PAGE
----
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"My aim is to speak to all members of the general public"

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Nabil Ben Yadir • Director

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- Belgian director Nabil Ben Yadir talks to us about his third feature film, Blind Spot

Nabil Ben Yadir • Director

After rising to prominence in 2008 with Les Barons [+see also:
film review
trailer
film focus
Interview with director and actress of…
interview: Nabil Ben Yadir
film profile
]
, which was a huge box-office success in Belgium, Nabil Ben Yadir went on to make La Marche [+see also:
film review
trailer
film focus
interview: Nabil Ben Yadir
film profile
]
, an ambitious historical film about a little-known event in the history of France, a march for equality and against racism, released in 2013. Now he’s back with the powerful and surprising Blind Spot [+see also:
trailer
film focus
interview: Nabil Ben Yadir
film profile
]
 (Dode Hoek), a by-the-book thriller set against the backdrop of the rise of populism. 

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Cineuropa: How would you describe Blind Spot?
The film follows the trajectory of Jan Verbeeck, commissioner of the drug squad of Antwerp, a hero to a part of Flanders, to which he’s a kind of white knight who’s never lost for words. He decides to resign to embark on a career in politics, in the service of a far-right-wing party which coasts along on the back of security issues. During his last raid in a squat in Charleroi, his past comes racing to the surface, and his world is turned upside down. 

Alongside Jan Verbeeck we have the central character of Dries, his right-hand man.
He’s the most complex character; he feels permanently ill at ease where he is, like he doesn’t belong. He makes some very radical choices. Indeed, he’s more radical than Jan Verbeeck, and he’s even more racist than him. His "path to integration" as he calls it is one of over-integration. He’s in denial, even changing the spelling of his name from Driss to Dries. He’s the perfect puppet on a string for Jan Verbeeck. But he’s also the scariest character, as he no longer has anything to lose, and no limits.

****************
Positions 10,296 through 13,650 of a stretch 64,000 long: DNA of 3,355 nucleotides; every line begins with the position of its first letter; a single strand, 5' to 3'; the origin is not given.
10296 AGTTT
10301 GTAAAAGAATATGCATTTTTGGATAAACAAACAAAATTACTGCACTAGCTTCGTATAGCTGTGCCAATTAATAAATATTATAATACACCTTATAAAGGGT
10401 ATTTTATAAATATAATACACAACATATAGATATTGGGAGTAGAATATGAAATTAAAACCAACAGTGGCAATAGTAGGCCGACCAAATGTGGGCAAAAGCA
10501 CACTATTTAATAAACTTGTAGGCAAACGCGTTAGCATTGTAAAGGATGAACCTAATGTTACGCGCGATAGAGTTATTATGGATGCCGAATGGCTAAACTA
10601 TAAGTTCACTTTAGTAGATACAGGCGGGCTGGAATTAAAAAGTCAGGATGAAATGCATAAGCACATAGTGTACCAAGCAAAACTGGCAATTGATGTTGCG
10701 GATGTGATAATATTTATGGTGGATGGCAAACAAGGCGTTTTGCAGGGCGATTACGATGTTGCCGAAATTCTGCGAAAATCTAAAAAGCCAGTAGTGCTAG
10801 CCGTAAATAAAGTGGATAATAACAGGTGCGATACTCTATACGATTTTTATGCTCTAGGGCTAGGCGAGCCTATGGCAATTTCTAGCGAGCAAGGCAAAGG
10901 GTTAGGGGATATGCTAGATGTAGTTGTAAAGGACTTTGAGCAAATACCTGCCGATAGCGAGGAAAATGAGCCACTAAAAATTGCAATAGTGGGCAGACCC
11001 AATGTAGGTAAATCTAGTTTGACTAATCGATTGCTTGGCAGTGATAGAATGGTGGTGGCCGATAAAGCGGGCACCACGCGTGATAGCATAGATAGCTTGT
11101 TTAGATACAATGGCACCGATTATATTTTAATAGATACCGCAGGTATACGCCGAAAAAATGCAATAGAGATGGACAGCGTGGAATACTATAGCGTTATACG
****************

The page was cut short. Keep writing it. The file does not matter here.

It’s a proper thriller, with a feverish pace to it. Do action films absolutely have to be shot in Flanders in Belgium these days?
I hope not! The Flemish embraced genre films a long time ago, and make no attempt of hiding it. Things are still a bit complicated in French-speaking Belgium, but are changing, with a much more well-defined place for comedy now for example. It was a challenge, and a pleasure to film a psychological action film. It’s the kind of film I used to watch when I was little. 

The soundtrack for the film is breath-taking
I was adamant I didn’t want orchestrated music. I wanted something more organic. I found the perfect person, Senjan Jensen, an Antwerpian who previously worked on Kid [+see also:
trailer
festival scope
film profile
]
 by Fien Troch, a real architect of sound. The soundtrack had to be abstract, like distorted sirens ringing in the head of the main character, who carries a heavy secret.

You made a French version of the film for the French market, as well as the French-speaking Belgian market, which is very rare. Was this both an artistic and professional challenge?
I grew up with the French language versions of films, although today I prefer watching films in their original language. Rocky, Rambo; these were films that people didn’t even try making me watch the original versions of! My aim is to speak to all members of the general public, especially those who go to a multiplex and choose what they’re going to watch there and then based on what’s on, based on the trailers they see playing on the screens. When we talk about the French-language version of the film, we talk about the market, which is still not a very natural thing in French-speaking Belgium, even though people are aware of it. Moreover, it’s not only up to the authorities to make this possible, it’s up to writers to say that it’s possible! 

What do you currently have in the pipeline?
Blind Spot will be released in France at some point, although the date has yet to be decided, and I’m keen to start shooting another film in Molenbeek, the neighbourhood I’m from. Meanwhile, I’ve written a film with Antoine Cuypers (Prejudice [+see also:
film review
trailer
interview: Antoine Cuypers
film profile
]
). In light of our respective backgrounds, people didn’t really expect us to join forces, but I like mixing different energies. I’ve set up a company with Benoît Roland, my producer for Wrong Men, 1080 Films, which should be producing the film, and with which we will also co-produce Patser, the next film by Adil El Arbi and Bilall Fallah (Black [+see also:
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interview: Adil El Arbi and Bilall Fal…
interview: Martha Canga Antonio
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]
), which they will shoot in the spring. 

(Translated from French)

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